Warning: The Black Course Is An Extremely Difficult Course That Players May Light Up During The 2019 PGA

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And it’s ok! Really.

For three simple reasons: spring conditions, simple greens and huge changes in the game.

As Jim Nantz and Nick Faldo noted in this week’s CBS call to promote the new May date for the PGA Championship, the combination of spring conditions and more rain the weekend before means rough is likely to be inconsistent. While long and playing long due to cool conditions, the course should be soft.

But as Tom Dunne notes for Golfweek, Bethpage Black was meant to be a beast from the start and has largely maintained that reputation. (I’m sure it’ll still give players some fits but do remember that the 265-yard carry off the 10th tee in 2002 was understandably controversial. Today, it would take a major wind to restore that fear factor. )

Tillinghast wrote about the “Man Killer” element to the place in 1937 for the PGA Magazine (page 14 of 16 from the TIllinghast Illustrated by the great folks at Tillinghast.net).

Another factor worth watching: the relatively simple greens. In recent years hole locations have been in some astounding places to protect scoring but a soft Bethpage hasn’t many places to hide the holes. So even if the greens are slower than players like and maybe a little bumpy by day’s end, the lack of complexity in the green complexes makes the place more vulnerable.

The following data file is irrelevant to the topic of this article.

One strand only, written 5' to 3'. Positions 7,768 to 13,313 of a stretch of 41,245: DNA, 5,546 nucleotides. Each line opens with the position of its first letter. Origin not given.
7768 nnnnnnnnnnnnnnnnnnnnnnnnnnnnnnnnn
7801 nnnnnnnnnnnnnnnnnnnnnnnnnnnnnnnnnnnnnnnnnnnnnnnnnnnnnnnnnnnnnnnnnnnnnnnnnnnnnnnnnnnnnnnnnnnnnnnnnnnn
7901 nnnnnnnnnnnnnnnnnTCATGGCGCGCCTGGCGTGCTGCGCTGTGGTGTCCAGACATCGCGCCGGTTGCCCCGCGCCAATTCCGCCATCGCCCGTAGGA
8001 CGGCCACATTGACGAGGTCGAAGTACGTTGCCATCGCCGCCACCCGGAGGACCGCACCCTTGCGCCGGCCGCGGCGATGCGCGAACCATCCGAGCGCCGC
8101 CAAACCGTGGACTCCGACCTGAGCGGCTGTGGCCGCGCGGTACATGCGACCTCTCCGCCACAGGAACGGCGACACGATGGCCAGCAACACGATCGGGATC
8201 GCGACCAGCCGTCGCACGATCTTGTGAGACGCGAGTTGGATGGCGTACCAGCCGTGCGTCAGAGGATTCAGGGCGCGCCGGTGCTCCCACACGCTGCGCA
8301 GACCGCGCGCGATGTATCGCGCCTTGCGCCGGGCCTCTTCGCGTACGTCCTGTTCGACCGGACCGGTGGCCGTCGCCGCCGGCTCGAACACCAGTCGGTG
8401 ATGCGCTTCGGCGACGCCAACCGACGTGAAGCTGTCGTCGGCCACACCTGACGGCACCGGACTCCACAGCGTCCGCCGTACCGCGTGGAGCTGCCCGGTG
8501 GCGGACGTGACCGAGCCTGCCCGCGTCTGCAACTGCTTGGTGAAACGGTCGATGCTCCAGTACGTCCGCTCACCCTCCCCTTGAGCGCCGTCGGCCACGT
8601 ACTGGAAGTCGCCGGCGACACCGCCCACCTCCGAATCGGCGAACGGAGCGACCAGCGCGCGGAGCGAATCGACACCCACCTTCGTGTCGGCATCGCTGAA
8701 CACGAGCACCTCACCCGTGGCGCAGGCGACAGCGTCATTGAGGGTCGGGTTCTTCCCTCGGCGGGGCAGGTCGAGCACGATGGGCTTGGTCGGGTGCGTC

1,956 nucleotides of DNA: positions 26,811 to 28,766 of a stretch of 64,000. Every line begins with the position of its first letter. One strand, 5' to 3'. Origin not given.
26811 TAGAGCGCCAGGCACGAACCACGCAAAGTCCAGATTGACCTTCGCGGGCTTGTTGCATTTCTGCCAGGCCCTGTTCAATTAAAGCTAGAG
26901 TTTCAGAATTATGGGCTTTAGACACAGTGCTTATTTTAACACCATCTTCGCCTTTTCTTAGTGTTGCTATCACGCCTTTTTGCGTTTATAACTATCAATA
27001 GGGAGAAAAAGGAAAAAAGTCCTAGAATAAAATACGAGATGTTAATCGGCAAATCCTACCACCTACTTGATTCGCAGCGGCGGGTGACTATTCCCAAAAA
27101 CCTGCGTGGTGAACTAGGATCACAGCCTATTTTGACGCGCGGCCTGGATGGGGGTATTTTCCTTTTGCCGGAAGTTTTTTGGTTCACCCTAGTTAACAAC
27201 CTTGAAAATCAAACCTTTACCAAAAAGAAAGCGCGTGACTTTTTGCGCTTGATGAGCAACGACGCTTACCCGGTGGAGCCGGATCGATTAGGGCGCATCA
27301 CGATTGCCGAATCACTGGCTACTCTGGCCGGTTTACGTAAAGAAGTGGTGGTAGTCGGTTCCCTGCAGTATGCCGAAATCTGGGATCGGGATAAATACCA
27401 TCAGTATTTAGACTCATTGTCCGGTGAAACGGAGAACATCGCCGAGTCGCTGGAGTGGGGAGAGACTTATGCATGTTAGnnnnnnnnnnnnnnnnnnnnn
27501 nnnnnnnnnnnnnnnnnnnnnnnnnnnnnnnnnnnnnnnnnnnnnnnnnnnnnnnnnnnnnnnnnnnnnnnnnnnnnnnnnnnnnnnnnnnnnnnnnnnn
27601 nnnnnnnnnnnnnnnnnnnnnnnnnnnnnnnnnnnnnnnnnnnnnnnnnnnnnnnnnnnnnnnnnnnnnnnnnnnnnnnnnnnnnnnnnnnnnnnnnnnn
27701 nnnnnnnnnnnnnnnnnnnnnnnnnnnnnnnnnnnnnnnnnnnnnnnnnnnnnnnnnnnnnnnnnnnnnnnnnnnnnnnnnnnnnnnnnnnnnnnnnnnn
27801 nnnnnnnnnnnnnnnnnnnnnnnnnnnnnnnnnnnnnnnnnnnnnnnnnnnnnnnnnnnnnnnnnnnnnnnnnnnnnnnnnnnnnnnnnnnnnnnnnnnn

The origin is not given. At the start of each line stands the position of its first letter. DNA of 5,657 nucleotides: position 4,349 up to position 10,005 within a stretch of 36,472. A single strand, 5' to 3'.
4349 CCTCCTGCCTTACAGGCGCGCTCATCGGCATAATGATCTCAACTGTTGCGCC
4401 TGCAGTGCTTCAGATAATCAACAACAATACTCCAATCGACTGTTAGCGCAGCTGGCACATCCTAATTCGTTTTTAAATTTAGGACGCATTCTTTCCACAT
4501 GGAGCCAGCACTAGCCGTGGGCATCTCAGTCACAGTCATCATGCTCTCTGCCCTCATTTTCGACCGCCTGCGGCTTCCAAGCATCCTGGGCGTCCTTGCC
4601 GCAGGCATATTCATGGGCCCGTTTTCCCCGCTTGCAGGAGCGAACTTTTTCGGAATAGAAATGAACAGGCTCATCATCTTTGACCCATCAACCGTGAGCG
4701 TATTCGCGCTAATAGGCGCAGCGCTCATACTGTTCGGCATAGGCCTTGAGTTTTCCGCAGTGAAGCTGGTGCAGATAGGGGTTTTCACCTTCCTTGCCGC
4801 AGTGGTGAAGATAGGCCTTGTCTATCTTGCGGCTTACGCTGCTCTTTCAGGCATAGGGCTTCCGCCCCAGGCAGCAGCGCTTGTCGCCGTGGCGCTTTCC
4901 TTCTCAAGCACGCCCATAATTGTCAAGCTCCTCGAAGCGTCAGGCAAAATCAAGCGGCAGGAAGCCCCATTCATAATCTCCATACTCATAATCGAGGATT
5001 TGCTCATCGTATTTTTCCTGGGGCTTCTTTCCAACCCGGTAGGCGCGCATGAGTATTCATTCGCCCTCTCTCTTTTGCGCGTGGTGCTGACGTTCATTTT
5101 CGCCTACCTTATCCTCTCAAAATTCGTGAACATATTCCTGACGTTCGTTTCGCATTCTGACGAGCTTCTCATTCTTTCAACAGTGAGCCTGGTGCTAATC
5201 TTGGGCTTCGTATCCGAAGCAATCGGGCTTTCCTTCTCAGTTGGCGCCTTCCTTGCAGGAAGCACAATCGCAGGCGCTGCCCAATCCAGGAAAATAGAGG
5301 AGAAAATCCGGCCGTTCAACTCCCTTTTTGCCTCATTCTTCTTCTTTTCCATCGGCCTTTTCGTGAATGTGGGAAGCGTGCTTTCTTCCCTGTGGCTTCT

So it will be interesting to see how the place’s reputation is viewed if the players score well in this PGA. It shouldn’t matter one bit. Because we all know the place has taken on a lot of water and will do so again all day Monday (100% chance of rain). But this is The Black and the good people of Long Island want their course to extract pain!

Oh and here is how things looked Sunday out there: